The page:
Jackie Coogan

Birth Name:
John Leslie Coogan
Birth Date:
October 26, 1914
Birth Place:
Los Angeles, California
Death Date:
March 1, 1984
Place of Death:
Santa Monica Hospital, Santa Monica, California
Cause of Death:
Heart failure
Cemetery Name:
Holy Cross Cemetery
Claim to Fame:
Show Business
Jackie Coogan was an actor and comedian who began his film career as a child actor in silent films. Coogan's role in Charlie Chaplin's film The Kid (1921) made him the first child star in the history of Hollywood. The son of a vaudevillian and an actress, Coogan appeared in his first film, Skinner’s Baby (1916), when he was 18 months old. Charlie Chaplin later noticed him in a stage act and featured him, aged 6, in The Kid, which gave him immediate international fame and led to roles in such films as Peck’s Bad Boy (1921), My Boy (1921), Trouble (1922), Oliver Twist (1922), Daddy (1923), Circus Days (1923), Long Live the King (1923), A Boy of Flanders (1924), Little Robinson Crusoe (1924), Old Clothes (1925), The Bugle Call (1927), Tom Sawyer (1930), and Huckleberry Finn (1931). In 1923–24 he was making $22,000 a week and earning 60 percent of the profits from his pictures. It was estimated that he was paid $4 million dollars before the age of 21 (valued at approximately $50 million in 2024). Upon turning 21, when he inquired about his trust fund and found out that all but $100,000 was left as his mother and step-father used all his money for a lavish lifestyle. During World War II Coogan served in the U.S. Army Air Force. At the end of enlistment, Jackie went on to appears in dozens and dozens of television and movie appearances including Ozzie and Harriett, Cowboy G-Men, Peter Gunn, McKeever and the Colonel, Perry Mason, The Red Skelton Hour and, of course, as the iconic Uncle Fester in the Addams Family television series.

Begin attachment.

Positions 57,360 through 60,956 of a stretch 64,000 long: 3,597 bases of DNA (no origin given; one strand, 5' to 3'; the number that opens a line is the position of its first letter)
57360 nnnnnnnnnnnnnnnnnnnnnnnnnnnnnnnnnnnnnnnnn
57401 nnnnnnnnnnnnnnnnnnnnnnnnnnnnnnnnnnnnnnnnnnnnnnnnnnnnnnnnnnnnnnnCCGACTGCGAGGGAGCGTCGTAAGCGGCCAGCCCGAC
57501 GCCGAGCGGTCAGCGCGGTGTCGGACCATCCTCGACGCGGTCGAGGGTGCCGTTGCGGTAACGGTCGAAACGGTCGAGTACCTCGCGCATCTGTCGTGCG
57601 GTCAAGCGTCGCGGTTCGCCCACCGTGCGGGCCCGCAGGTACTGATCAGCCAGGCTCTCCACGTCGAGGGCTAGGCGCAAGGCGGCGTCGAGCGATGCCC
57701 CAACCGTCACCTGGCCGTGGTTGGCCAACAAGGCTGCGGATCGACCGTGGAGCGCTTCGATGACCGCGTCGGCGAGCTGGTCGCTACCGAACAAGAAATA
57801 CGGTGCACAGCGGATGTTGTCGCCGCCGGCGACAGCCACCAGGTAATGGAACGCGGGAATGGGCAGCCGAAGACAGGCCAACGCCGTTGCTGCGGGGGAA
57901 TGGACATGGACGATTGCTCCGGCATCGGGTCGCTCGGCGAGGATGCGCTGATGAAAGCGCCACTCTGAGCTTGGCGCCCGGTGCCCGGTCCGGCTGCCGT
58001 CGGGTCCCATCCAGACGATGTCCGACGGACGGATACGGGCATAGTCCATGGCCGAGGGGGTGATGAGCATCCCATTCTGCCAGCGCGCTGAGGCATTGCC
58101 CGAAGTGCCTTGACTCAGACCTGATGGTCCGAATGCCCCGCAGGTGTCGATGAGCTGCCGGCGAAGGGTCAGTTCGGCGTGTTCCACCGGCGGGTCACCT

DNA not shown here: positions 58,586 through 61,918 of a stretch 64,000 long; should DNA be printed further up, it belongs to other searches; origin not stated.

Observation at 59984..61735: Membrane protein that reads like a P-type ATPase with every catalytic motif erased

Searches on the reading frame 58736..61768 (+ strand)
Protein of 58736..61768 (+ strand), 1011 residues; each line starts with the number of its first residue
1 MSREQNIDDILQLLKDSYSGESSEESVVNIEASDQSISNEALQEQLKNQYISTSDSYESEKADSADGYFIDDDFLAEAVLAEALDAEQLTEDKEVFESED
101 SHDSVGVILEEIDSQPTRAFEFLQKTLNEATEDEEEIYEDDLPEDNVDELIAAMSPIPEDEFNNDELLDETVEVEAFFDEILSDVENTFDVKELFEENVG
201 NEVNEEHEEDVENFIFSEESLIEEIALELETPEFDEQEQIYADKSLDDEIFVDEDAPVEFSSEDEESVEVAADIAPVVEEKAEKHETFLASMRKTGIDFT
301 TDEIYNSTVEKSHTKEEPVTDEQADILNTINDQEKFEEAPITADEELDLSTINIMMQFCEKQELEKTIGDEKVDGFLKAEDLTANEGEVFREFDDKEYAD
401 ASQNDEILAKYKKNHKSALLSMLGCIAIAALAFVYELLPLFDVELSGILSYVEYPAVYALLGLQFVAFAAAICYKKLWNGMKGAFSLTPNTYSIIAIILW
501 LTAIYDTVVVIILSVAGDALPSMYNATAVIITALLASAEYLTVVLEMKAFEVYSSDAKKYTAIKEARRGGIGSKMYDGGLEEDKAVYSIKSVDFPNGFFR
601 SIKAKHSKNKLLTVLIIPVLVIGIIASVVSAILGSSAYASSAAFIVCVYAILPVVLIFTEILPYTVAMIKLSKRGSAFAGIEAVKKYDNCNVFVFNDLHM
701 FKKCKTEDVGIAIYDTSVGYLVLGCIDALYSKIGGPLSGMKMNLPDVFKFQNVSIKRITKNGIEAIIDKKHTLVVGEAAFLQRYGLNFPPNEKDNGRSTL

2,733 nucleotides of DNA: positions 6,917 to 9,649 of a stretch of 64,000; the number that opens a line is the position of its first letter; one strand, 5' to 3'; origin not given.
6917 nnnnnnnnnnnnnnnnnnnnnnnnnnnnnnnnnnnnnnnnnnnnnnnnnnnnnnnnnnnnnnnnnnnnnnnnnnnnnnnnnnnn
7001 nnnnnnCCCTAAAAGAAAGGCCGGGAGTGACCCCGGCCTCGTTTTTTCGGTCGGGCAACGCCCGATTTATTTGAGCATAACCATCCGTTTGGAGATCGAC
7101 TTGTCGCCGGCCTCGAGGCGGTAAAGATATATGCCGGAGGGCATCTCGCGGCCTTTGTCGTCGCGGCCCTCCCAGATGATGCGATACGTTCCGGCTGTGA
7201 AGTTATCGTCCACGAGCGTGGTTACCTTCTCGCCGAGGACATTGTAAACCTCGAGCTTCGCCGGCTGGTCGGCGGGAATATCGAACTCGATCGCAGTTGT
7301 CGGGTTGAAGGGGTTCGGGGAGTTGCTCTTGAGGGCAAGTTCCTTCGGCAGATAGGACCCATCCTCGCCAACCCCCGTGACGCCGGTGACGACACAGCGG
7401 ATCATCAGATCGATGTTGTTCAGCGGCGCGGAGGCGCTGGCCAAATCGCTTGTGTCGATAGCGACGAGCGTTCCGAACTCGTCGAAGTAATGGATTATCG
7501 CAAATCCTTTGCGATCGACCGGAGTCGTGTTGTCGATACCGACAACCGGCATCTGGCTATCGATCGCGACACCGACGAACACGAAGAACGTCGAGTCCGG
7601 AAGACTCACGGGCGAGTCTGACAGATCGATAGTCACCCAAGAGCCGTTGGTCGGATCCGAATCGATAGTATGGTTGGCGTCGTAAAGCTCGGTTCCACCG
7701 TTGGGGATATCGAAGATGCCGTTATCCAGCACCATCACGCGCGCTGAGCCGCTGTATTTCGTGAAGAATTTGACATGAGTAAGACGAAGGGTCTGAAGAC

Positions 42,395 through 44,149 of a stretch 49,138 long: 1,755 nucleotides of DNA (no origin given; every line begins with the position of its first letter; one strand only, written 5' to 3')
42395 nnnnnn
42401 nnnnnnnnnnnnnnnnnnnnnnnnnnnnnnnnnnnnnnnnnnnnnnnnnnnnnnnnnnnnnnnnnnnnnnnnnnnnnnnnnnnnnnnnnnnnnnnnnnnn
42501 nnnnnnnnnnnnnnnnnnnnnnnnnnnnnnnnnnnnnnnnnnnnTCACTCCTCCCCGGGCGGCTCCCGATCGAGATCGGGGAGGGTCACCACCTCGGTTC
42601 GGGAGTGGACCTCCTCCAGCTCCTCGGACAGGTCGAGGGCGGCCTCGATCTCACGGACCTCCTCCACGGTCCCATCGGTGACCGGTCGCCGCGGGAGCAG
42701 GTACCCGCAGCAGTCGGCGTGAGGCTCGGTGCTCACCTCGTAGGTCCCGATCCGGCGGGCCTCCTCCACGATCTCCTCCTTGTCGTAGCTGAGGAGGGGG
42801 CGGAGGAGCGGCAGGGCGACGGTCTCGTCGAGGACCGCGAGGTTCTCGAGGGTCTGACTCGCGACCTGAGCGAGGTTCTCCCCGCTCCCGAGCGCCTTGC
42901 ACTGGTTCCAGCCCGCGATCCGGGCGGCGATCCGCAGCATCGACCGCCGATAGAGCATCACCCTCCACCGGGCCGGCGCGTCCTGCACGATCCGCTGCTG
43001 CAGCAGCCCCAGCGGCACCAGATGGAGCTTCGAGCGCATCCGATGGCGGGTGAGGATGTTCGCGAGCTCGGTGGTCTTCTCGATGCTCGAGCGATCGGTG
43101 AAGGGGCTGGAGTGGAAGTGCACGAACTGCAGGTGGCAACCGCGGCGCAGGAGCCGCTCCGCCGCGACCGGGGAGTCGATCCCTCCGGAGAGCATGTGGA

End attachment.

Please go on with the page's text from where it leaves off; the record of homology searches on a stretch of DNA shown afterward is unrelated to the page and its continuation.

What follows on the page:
Fun and Not-So-Fun Facts

In 1935 he was the sole survivor of an auto accident in which his father and three others were killed. In 1938 he sued his mother and stepfather (his former business manager), only to learn that his parents had spent virtually all of his multimillion-dollar fortune. The larger result was that the California legislature enacted the Child Actors Bill, popularly called the “Coogan Law,” ensuring child movie actors such rights as having their contracts approved by the courts and their income governed by financial institutions.

In 1933, Jackie Coogan was a student at Santa Clara University and his fraternity brother and friend was Brooke Hart, the eldest son of Alexander Hart, the owner of the L. Hart & Son department store in downtown San Jose, California. Brooke Hart was kidnapped and subsequently murdered by two drifters Thomas Harold Thurmond and John M. Holmes. While the two murderers were being held in the local county jail, the townsfolk formed an angry, violent mob and stormed the jail and dragged the two men to St. James Park across from the Santa Clara County Jail, and their public lynching was broadcast as a “live” event by a Los Angeles radio station. It has been confirmed by several sources that Jackie Coogan wound and placed the hanging noose over the murderers necks.


Cemetery Information:

Final Resting Place:

Holy Cross Cemetery

5835 West Slauson Avenue

Culver City, California, 90230


North America


Map of Holy Cross Cemetery in Culver City, California
Map of Holy Cross Cemetery in Culver City, California

Grave Location:

Section F, Tier 56, Lot 47

Grave Location Description

As you drive through the cemetery entrance take a hard left and drive up towards The Grotto. Drive 50 feet past The Grotto on your left and park. Walk directly to your left into Section F approximately 150 feet into the center of the section. Because every single memorial looks identical it may take you a little bit of time to located the final resting place of actor Jackie Coogan.

Grave Location GPS

33.9911289784804, -118.38766787488095



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